Abortion is not a pleasant subject. But it remains a reality in American culture and, for that matter, cultures around the world. Since Roe v. Wade legalized abortion in America beginning in 1973, we’ve lost an entire generation of our posterity to this egregious practice.
While specifically Christian perspectives on abortion have been repeatedly and oft-times vociferously articulated, “the Christian view” of abortion is difficult to ascertain, primarily because people—including Christians—disagree on how to interpret the Bible. One can find pro-life Christians, pro-choice Christians, and a most interesting creature, a pro-life Christian who gets or supports someone getting an abortion “because the circumstances warrant it.”
I will never forget my wife’s comments years ago when we were expecting our first of eventually four children in our family. I had said to her that if a doctor told me her life was at risk and the only way to save her was to take the child, then I’d tell the doctor to take the child. My wife absolutely and categorically disagreed and made me promise that if we ever faced such a difficult decision we’d not harm the child and thus depend upon the Lord’s providence for the final results for her life and the child’s. I was admitting that I held to a belief, but my love for her might cause me to violate that belief. She said our belief and our trust in God mattered more than our love. Amazing woman. She was right.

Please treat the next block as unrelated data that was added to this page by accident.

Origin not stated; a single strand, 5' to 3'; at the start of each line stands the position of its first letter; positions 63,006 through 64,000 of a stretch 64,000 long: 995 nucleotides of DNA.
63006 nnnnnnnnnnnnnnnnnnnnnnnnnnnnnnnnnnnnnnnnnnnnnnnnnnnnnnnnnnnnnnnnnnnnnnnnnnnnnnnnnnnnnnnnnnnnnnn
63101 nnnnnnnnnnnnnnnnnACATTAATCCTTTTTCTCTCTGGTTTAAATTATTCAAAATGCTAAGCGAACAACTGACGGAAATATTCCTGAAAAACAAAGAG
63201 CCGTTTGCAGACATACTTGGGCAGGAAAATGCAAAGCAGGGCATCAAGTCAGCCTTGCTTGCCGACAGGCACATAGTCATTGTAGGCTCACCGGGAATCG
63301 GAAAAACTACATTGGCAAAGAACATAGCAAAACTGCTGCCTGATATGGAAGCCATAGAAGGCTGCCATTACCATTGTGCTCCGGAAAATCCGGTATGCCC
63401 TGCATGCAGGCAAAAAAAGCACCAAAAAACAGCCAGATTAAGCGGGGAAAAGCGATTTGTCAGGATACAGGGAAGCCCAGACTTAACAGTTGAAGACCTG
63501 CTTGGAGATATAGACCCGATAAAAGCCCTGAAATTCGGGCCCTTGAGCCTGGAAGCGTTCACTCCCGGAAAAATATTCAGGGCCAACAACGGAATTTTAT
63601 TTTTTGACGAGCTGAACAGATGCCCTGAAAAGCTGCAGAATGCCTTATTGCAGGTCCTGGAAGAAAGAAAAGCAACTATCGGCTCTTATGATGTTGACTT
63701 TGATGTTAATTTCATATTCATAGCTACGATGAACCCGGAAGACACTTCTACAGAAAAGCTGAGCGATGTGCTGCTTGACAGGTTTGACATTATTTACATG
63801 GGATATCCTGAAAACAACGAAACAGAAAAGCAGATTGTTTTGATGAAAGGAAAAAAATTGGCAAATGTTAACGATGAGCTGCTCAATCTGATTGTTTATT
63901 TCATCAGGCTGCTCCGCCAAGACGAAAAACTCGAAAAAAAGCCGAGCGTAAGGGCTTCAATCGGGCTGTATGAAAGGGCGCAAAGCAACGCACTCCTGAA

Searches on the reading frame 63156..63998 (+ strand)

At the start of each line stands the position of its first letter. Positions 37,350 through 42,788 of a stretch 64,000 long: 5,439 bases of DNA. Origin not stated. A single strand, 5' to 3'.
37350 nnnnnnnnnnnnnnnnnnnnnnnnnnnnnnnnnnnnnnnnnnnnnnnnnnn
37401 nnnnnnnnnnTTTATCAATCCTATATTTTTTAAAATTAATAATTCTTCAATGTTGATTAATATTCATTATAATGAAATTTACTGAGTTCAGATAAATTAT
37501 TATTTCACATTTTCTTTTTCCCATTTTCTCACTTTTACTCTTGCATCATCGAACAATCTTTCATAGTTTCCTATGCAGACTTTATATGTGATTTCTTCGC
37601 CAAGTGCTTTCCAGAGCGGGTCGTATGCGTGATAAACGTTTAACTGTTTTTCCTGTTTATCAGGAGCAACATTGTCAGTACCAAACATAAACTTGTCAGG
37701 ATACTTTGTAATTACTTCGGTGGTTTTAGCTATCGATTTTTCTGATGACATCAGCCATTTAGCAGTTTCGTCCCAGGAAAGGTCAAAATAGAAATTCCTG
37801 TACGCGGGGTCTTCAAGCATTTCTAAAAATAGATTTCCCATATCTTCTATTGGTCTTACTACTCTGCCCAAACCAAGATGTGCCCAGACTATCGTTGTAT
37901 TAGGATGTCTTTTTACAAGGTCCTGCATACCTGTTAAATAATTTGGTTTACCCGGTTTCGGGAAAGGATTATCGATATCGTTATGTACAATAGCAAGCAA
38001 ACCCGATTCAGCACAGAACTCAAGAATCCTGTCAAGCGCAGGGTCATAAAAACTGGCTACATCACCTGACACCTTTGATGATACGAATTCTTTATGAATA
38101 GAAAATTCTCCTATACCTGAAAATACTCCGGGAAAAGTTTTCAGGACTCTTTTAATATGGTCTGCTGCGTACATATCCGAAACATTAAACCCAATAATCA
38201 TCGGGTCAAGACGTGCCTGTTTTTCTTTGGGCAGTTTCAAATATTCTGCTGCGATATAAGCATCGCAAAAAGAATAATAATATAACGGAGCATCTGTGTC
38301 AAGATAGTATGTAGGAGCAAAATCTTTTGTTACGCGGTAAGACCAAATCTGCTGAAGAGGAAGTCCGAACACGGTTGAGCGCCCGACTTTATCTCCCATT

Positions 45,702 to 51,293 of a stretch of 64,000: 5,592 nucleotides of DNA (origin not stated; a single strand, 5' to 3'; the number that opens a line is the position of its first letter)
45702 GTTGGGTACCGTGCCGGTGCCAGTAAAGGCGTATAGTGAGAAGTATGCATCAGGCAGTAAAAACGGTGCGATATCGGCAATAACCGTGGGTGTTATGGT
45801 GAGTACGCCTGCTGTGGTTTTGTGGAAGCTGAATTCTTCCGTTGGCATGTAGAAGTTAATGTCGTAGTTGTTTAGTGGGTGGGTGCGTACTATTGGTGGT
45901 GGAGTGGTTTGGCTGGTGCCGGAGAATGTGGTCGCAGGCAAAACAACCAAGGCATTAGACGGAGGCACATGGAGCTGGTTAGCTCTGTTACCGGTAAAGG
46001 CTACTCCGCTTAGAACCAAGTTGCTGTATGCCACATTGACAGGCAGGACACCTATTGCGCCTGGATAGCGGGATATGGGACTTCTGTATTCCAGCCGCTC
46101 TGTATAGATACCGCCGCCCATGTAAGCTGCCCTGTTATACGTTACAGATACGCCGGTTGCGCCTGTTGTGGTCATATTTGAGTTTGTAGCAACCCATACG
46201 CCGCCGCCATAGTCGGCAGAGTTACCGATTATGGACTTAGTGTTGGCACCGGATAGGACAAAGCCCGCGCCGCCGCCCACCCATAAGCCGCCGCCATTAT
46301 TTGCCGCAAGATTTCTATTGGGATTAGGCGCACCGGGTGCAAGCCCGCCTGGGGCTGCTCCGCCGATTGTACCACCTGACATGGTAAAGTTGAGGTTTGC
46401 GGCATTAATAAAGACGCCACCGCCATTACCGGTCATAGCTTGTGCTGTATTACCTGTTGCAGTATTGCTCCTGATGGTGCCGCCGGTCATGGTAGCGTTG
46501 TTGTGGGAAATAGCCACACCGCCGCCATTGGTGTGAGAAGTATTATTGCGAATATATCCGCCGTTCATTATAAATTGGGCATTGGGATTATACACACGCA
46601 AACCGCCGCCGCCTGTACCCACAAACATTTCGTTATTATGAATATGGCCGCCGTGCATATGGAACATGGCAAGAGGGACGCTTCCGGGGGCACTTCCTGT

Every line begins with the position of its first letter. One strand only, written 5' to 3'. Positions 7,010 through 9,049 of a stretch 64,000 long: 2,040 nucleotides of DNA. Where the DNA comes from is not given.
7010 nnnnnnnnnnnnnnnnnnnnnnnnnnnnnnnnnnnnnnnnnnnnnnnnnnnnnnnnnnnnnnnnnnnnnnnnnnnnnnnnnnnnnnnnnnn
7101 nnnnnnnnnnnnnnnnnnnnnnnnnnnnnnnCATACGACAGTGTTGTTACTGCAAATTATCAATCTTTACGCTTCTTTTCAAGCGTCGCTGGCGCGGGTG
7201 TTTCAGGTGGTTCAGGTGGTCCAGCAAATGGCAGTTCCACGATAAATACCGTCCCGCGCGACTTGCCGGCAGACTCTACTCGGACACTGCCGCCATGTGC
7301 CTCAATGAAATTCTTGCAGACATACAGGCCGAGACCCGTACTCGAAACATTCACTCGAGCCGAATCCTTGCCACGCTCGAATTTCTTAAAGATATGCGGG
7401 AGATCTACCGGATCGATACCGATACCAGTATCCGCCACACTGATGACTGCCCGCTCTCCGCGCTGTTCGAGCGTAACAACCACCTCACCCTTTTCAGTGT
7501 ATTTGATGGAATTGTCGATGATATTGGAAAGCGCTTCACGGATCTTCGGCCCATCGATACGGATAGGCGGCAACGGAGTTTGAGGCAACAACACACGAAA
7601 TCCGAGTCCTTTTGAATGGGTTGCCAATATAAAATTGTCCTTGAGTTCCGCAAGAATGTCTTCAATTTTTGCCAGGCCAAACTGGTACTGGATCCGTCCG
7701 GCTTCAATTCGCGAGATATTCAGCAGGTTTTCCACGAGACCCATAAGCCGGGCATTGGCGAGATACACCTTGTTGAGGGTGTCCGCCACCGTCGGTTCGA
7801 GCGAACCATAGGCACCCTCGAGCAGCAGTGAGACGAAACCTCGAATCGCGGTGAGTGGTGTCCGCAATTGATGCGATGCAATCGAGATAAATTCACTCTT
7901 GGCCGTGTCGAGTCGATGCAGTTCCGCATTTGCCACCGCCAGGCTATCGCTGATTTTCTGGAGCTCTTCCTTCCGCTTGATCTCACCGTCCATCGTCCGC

I believe abortion is morally wrong and spiritually and emotionally damaging to the mother. Abortion is a medical procedure that jettisons an unborn human being from its place in the womb, ending the unborn’s possibility of survival. In other words, abortion takes life.
It is always fascinating to me to hear pregnant actresses interviewed on television talk shows, talking excitedly about “my baby.” Even the hosts use this term. The unborn is a baby. It’s human life. It’s alive. Because the actress and her husband or partner want a child, she is carrying a baby to full term. If they did not want a child, the baby somehow mysteriously becomes “a fetus,” something abstract and therefore abject. So goes the word-games we play in order to give wiggle room to do what we want to do when we want to do it.
Thankfully, the rate of abortion is not as high as it once was. But abortion is still commonly practiced among all ethnic and racial groups in America. It is, as it always has been, a form of cultural suicide.
© Rex M. Rogers - All Rights Reserved, 2006
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